Florida Gov. Ron DeSantis (R) signed a bill into law this week requiring K-12 schools in the state to observe a moment of silence at the start of each day, allowing for students to meditate or pray before engaging in the day's activities.
"It's something that's important to be able to provide each student the ability, every day, to be able to reflect and to be able to pray as they see fit," the governor said during the bill signing Monday. "The idea that you can just push God out of every institution, and be successful — I'm sorry, our Founding Fathers did not believe that."
The new law requires teachers in Florida public schools to set aside at least one minute during the first period of each school day for silent observation.
Under the legislation, teachers are prohibited from making suggestions as to how students should use the time. Rather, parents are encouraged to discuss the activity with their children and make suggestions.
Moreover, the law is intended to simply give students the space to meditate or pray if they desire.
"The Legislature finds that in today's hectic society too few persons are able to experience even a moment of quiet reflection before plunging headlong into the activities of daily life. Young persons are particularly affected by the absence of an opportunity for a moment of quiet reflection. The Legislature finds that our youth, and society as a whole, would be well served if students in the public schools were afforded a moment of silence at the beginning of each school day," the law states.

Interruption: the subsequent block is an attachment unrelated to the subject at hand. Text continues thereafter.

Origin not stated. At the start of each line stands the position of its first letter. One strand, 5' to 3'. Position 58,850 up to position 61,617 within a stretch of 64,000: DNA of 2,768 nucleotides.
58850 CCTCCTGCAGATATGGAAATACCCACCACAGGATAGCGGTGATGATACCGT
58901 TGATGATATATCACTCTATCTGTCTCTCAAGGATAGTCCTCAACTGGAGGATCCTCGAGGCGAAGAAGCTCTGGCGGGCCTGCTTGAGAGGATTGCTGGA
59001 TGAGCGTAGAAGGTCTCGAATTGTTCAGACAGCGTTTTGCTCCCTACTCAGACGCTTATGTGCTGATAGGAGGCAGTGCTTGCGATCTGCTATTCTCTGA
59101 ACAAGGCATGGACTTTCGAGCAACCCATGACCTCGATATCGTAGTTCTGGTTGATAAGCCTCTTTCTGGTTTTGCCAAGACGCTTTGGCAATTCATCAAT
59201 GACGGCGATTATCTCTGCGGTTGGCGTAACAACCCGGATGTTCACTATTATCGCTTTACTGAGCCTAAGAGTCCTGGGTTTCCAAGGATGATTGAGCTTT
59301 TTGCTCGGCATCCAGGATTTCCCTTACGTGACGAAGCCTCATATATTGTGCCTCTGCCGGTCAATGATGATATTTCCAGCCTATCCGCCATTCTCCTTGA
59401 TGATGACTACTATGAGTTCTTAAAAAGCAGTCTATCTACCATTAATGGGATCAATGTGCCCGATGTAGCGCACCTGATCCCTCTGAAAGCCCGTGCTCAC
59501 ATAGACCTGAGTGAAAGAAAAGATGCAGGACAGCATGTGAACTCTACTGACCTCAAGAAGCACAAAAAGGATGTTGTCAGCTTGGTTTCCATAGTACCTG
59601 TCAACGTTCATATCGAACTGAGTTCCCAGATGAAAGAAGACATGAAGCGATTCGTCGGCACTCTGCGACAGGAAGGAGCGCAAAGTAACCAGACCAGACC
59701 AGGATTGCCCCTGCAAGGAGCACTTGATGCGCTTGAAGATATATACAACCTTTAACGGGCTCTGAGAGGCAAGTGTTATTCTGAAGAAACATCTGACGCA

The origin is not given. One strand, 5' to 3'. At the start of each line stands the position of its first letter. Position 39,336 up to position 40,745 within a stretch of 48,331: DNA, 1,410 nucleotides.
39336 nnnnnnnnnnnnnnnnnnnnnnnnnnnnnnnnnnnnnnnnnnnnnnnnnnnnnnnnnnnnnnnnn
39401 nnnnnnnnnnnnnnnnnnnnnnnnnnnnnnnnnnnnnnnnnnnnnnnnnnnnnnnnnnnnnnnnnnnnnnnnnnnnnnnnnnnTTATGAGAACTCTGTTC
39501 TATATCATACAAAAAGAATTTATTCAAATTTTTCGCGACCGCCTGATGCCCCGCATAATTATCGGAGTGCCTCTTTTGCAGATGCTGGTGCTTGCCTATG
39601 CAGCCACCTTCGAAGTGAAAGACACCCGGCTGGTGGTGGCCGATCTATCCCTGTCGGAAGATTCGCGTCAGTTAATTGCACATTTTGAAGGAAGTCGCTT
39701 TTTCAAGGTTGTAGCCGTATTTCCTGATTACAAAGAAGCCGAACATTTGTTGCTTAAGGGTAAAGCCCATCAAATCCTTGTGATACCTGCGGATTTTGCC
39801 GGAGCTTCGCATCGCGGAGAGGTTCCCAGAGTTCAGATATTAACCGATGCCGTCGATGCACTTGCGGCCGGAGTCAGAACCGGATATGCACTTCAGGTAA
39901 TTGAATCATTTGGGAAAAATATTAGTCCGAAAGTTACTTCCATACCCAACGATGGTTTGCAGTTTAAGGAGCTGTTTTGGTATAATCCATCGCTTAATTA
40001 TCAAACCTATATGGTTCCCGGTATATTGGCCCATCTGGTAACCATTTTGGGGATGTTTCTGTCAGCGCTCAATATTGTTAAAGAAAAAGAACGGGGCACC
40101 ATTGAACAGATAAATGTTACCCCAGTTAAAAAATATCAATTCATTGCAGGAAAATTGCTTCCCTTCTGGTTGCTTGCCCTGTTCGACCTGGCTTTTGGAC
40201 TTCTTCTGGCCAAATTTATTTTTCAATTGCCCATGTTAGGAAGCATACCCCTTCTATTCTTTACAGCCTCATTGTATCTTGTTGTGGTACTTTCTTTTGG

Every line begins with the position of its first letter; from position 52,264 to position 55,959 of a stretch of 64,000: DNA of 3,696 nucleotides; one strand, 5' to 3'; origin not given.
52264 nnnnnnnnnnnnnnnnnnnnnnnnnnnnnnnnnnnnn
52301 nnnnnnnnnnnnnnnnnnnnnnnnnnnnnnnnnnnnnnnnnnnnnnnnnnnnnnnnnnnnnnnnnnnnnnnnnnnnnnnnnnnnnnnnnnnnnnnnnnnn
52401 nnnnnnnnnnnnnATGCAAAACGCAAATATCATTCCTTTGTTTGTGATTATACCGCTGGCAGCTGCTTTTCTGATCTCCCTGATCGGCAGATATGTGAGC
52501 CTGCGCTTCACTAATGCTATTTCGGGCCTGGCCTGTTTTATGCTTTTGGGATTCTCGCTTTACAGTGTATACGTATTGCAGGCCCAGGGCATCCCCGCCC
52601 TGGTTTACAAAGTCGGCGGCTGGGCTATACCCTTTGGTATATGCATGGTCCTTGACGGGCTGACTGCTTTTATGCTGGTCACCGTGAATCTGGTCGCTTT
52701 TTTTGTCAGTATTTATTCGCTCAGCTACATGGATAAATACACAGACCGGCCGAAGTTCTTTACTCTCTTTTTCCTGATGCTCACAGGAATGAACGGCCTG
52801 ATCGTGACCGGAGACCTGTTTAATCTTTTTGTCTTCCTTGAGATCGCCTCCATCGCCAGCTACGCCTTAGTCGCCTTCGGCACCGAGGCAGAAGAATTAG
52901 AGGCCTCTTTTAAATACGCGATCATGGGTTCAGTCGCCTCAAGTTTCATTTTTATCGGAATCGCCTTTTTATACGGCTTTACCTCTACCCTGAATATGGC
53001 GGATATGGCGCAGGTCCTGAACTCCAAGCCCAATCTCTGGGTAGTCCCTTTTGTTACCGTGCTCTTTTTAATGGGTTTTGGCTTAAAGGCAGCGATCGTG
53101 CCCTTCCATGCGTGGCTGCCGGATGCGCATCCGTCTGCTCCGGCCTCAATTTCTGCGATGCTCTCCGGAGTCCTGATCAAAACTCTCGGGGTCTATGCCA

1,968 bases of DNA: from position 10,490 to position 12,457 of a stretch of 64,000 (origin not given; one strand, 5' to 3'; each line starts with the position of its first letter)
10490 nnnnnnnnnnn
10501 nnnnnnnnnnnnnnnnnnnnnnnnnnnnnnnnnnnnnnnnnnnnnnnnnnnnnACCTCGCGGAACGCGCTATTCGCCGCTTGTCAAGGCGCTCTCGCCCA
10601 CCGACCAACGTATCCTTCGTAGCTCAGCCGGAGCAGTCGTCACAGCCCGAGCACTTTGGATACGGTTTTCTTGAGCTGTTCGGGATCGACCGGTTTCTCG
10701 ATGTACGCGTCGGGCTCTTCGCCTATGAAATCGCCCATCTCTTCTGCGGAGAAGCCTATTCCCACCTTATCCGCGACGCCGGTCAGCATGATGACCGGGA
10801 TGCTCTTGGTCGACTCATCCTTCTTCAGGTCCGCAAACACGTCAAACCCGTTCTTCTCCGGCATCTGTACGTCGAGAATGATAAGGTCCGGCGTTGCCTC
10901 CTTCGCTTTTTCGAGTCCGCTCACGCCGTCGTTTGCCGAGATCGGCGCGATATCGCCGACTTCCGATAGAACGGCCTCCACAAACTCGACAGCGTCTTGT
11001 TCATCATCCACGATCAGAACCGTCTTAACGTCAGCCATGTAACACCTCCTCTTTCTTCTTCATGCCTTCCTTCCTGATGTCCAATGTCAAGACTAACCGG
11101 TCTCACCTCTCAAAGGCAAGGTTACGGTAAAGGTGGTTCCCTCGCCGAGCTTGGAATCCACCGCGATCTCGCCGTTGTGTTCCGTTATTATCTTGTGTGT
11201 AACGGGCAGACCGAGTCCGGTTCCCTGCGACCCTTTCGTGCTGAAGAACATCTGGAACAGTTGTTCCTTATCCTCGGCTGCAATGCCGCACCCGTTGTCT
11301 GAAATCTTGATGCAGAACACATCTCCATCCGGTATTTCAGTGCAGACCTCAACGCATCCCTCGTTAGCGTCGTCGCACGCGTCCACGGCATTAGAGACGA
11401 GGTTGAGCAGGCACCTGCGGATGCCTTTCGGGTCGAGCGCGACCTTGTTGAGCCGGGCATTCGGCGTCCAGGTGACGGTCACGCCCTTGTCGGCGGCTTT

WFLA-TV reported that 14 states already have mandated moments of silence at the start of each school day, while 17 other states permit a daily moment of silence but do not require one.
Florida was previously in the second category. The new law was passed as an amendment to that portion of the legal code.
The bill, which was sponsored by Republican state Rep. Randy Fine, passed easily through both chambers of the state legislature, garnering a 94-24 vote in the House and a 32-6 vote in the Senate.
Even so, a handful of Democratic members have been vocal in their opposition to the bill, blasting the notion that prayer should be promoted in education institutions.
One state lawmaker, Democratic Rep. Lori Berman, reportedly questioned whether students should be able to pull out a rosary, make the sign of the cross, or use a prayer rug during the moment of silence. She wondered if some students' participation might make other students feel uncomfortable.
The moment of silence goes into effect July 1.
DeSantis signs bill requiring "moment of silence" in schoolswww.youtube.com